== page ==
BAGUIO CITY - Despite vacancies for judges and justices posts running in the hundreds, Chief Justice Lucas Bersamin on Monday said he respects Malacañang’s decision not to fill up these posts yet.
“Marami na kaming narekomenda kay Presidente, ngunit respetuhin natin ang kanyang prerogative na pag-aralan ‘yung aming nirerekomenda at ito naman siguro ay dahil sa busy siya sa mga ibang bagay like kampanya o mga issues na tungkol sa bayan natin. Baka hindi nila naaasikaso masyado,” he told reporters in Baguio City following the flag-raising ceremony on Monday during the Court’s summer session.
“But we are expecting that every now and then they get to appoint judges for these vacancies. That is what they have been doing anyway,” he added.
Data from the Office of the Court Administrator shows that as of February 28, 2019, there were a total of 285 judgeship/justiceship posts that are waiting appointments from the Palace. Only 14 have been appointed in March, according to the Judicial and Bar Council (JBC).
Among these positions is the Supreme Court associate justice post left vacant when Chief Justice Bersamin himself assumed the top magistrate post in November last year.
Under the Constitution, the President has 90 days from the date of the vacancy to appoint a successor to a vacant position in the high court.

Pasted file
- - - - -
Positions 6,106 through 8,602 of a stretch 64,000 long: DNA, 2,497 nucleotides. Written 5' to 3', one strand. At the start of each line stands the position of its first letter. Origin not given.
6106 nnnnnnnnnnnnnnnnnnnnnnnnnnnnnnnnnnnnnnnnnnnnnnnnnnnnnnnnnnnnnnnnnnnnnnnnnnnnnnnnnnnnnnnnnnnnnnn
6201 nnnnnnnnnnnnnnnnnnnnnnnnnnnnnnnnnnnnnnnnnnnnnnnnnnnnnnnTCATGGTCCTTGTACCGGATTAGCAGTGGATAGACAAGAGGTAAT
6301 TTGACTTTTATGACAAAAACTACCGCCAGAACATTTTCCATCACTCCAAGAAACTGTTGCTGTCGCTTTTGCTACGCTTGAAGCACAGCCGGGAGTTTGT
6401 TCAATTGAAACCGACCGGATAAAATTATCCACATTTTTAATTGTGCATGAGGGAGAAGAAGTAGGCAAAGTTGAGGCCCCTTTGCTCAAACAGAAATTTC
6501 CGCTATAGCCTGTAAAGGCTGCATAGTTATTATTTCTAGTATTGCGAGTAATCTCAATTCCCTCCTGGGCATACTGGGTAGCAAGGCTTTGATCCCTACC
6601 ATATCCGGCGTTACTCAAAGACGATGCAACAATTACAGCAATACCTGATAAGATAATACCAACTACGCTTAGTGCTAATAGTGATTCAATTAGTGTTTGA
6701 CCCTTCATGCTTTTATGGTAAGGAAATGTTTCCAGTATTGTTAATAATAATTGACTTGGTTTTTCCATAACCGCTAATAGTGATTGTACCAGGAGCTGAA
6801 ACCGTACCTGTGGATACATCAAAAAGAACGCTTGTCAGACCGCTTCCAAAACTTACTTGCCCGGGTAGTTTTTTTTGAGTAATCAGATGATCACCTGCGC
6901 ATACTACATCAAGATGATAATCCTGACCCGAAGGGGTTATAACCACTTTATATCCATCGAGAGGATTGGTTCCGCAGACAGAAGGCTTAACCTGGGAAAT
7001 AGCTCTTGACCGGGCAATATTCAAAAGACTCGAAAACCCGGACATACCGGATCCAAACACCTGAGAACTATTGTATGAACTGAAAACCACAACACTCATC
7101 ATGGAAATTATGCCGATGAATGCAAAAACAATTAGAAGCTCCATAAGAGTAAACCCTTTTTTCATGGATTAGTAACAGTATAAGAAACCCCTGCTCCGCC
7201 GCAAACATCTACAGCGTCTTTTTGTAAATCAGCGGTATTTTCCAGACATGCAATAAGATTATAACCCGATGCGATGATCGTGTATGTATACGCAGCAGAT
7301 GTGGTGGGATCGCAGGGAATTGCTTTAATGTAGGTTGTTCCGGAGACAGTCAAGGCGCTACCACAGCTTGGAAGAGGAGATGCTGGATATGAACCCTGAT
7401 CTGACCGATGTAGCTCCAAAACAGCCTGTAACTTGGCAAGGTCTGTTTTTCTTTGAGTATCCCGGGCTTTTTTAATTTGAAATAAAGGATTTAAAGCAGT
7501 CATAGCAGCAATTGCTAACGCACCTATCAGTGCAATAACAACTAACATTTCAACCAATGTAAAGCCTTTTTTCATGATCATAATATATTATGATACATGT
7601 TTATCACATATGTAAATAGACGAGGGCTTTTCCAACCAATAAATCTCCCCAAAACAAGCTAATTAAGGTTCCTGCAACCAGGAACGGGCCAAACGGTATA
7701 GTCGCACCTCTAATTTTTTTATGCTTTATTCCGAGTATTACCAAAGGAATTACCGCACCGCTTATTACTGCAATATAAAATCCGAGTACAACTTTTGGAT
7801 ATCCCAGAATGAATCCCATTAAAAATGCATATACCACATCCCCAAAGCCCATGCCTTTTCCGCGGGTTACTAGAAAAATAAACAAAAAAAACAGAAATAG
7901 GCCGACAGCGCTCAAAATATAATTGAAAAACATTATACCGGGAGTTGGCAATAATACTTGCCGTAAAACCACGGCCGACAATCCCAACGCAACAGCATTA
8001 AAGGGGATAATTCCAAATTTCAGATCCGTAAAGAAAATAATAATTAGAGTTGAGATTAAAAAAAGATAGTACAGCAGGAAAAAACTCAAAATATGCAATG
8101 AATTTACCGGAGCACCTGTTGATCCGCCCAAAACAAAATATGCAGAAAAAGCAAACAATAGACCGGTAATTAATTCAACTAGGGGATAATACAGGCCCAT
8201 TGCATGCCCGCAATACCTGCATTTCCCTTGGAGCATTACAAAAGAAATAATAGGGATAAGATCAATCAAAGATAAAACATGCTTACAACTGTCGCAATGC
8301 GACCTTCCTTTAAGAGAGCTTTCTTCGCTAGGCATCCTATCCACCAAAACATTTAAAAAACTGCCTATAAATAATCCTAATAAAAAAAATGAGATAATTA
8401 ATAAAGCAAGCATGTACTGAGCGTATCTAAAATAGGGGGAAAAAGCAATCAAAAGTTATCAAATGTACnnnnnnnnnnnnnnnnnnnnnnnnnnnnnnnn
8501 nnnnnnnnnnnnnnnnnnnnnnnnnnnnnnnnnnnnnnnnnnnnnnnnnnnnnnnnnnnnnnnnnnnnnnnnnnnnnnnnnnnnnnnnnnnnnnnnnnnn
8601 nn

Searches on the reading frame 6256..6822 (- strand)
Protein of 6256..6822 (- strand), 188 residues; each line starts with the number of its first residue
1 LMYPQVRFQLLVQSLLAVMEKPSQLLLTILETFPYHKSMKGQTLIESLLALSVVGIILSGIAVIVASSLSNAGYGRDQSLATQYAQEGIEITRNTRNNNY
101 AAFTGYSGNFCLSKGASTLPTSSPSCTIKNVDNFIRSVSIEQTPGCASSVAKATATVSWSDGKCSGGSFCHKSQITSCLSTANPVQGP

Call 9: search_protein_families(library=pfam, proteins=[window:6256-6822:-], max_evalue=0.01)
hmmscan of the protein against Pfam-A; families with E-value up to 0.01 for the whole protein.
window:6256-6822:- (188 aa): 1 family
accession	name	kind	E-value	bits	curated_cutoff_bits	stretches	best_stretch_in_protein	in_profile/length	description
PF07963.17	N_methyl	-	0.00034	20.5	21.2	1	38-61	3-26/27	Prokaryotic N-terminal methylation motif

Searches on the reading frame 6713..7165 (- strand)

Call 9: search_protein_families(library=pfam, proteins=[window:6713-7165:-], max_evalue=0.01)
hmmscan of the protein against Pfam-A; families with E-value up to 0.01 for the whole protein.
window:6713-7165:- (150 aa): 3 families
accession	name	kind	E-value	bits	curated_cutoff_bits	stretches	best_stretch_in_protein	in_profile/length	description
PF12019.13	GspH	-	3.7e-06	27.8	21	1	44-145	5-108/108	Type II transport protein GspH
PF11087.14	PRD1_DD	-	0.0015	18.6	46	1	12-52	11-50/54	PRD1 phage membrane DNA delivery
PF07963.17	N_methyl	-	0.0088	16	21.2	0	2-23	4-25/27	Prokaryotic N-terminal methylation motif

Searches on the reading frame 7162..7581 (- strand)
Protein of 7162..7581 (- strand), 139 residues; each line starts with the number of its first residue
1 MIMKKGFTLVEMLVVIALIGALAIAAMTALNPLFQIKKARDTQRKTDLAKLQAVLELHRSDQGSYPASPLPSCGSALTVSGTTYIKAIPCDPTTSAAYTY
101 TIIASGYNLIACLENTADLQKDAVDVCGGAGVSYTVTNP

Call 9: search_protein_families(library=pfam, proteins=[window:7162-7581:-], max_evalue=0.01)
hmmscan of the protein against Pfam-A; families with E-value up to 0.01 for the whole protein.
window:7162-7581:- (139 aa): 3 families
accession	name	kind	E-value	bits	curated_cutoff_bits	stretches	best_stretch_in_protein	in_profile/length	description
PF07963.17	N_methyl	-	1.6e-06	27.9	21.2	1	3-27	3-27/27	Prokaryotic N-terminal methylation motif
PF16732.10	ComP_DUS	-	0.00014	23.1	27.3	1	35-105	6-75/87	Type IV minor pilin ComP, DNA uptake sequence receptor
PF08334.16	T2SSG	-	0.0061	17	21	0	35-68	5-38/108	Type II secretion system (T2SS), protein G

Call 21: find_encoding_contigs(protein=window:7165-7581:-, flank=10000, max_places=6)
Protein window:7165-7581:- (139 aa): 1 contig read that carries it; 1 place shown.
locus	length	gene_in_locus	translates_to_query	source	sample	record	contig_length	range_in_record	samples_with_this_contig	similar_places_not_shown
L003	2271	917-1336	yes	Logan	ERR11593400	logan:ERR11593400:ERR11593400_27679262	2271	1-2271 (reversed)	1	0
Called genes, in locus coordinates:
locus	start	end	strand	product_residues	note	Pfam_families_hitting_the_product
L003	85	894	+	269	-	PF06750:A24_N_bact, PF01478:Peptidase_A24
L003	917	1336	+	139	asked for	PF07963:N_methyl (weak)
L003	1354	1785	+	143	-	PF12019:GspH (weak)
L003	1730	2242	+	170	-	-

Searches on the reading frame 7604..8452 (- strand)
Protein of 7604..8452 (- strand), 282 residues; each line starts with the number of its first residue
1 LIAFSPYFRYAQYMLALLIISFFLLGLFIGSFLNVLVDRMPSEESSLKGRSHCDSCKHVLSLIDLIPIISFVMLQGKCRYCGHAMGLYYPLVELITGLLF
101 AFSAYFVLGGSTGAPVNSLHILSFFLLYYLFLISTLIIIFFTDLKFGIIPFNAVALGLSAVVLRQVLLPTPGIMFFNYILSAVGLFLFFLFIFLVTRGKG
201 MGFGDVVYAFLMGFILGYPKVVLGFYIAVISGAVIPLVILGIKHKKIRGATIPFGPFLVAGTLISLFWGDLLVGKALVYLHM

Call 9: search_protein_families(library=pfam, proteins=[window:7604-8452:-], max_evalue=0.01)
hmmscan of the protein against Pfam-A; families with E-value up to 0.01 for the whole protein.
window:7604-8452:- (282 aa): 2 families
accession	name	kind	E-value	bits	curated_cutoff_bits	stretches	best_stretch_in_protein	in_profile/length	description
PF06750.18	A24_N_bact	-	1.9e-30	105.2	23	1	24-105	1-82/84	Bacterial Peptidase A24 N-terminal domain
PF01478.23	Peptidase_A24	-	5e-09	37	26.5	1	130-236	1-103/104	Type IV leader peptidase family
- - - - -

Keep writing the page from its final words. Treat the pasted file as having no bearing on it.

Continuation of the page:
Twelve nominees are currently vying to take Bersamin’s associate justice post. (In February this year, the JBC shortlisted 13 including recently-appointed SC Associate Justice Amy Lazaro-Javier.)
“Hindi ko maaaring husgahan kung tapos na o ano dahil, alam mo, merong iisang vacancy na lang na natitira. At napakamaselan ‘yung posisyon ng Supreme Court justice. Hindi natin pwedeng sabihin na huli na o matagal na,” Bersamin said.
The Constitution also gives the President 90 days from the submission of the list of nominees to appoint judges for the lower courts but according to a JBC official, some of the lists of nominees have been submitted to Malacañang since last year.
The top magistrate however said the high court is finding ways to cope with the shortfall of justices and judges. But this, he said, is "not serious."
"I am not so sure about the number of vacancies that are yet to be filled but hindi naman ganyan kalala…Marami rin namang vacancies na hindi naman kaagad na urgent na fill-up-an kagaya nang mga kokonti lang ang volume ng kanilang docket,” he said.
“Ang aming paraan na maibsan o masolusyonan 'yang mga ganyang vacancies, nag-a-assign kami ng mga judges na galing sa mga hindi masyadong busy na distrito o istasyon. So ilalagay namin sa mga very busy na stations in order to help ease the docket backlog,” he explained.
There are a total of 2,617 positions for trial court judges nationwide, based on figures from the OCA Court Management Office Report provided by a JBC official.